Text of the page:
As part of its "Sick and Tired" campaign, ASA also organized the delivery of "Cease & Desist" orders to federal officials today in 10 medical marijuana states, including Arizona (Phoenix, Tucson), California (Los Angeles, San Diego, San Francisco), Colorado (Denver), Maine (Portland), Michigan (Detroit, Lansing), Montana (Billings), Nevada (Las Vegas), Oregon (Eugene, Portland), Rhode Island (Providence), and Washington (Everett, Seattle, Spokane).

 

The national day of action comes at a time of heightened federal attacks on medical marijuana states, routinely timed to coincide with state legislative actions. Threats of criminal prosecution have been made by U.S. Attorneys against local and state officials in California, Colorado, Hawaii, Montana, Rhode Island and Washington. In March, more than two-dozen federal raids in Montana were timed to coincide with deliberation on a pending bill to repeal that state's medical marijuana law. After Governor Schweitzer later vetoed the bill, US Attorney Michael Cotter issued a threatening letter to the state's legislative leadership, further discouraging them from adopting a cultivation and distribution licensing law.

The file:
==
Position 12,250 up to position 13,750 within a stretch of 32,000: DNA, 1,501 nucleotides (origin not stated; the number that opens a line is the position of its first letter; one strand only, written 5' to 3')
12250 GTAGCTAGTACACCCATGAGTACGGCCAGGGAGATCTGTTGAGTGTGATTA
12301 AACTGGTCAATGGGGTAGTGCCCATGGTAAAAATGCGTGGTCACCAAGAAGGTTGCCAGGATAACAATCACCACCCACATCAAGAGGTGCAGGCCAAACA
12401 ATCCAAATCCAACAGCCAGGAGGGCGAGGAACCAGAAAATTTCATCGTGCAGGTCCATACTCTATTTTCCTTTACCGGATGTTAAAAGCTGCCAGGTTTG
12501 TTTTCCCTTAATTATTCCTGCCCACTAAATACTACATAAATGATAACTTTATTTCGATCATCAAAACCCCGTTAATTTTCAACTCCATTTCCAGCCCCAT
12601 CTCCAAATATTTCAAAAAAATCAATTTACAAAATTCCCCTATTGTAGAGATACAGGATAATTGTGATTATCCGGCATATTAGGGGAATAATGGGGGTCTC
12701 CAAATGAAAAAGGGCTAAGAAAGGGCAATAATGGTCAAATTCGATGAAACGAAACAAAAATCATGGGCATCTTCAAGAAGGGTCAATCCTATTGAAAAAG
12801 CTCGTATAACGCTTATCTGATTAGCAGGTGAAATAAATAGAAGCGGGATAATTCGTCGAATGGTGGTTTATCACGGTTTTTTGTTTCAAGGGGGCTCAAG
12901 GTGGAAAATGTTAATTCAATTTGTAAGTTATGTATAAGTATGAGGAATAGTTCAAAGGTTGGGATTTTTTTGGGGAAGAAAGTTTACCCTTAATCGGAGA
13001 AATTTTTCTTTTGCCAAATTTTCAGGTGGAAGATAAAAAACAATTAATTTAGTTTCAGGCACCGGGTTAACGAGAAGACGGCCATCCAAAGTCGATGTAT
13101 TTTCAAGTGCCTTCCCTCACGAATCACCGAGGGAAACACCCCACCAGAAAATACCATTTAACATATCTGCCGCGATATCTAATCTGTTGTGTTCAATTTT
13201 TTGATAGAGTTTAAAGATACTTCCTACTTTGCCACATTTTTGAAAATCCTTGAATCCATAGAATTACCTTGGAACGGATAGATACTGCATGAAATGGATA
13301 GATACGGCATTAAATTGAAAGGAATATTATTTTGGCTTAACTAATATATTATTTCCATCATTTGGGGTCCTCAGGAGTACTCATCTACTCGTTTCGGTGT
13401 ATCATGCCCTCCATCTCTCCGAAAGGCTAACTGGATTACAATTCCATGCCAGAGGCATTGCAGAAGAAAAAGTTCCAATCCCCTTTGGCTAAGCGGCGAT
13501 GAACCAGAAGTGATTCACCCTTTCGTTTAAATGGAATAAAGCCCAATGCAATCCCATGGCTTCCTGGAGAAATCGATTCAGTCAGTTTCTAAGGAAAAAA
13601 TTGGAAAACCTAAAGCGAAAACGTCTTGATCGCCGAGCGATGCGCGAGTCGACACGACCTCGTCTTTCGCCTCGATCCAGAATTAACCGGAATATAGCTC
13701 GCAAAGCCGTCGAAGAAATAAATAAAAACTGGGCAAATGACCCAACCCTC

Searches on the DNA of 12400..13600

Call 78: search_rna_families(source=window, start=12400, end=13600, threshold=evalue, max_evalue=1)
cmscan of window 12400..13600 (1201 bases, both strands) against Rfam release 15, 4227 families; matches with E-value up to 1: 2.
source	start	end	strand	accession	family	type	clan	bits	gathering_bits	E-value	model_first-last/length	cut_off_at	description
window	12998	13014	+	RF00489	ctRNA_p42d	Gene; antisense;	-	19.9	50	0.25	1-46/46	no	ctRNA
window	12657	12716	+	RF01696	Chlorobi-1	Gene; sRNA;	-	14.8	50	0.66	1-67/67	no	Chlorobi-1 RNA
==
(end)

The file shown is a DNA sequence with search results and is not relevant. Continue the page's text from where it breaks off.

"The imprisonment of Dr. Mollie Fry and Dale Schafer is emblematic of a failed federal policy," said Sherer. Fry and Schafer were raided by the DEA in 2001, despite approval from local law enforcement to cultivate medical marijuana. Fry and Schafer were later charged and tried in 2007 for manufacturing, and conspiracy to manufacture and distribute marijuana. They were denied a medical defense despite their adherence to state law and ultimately convicted. In order to obtain the mandatory minimum 5-year sentence, the government was able to add up multiple years of harvests to arrive at more than 100 plants. The Obama administration vigorously fought an appeal of their sentence in the Ninth Circuit.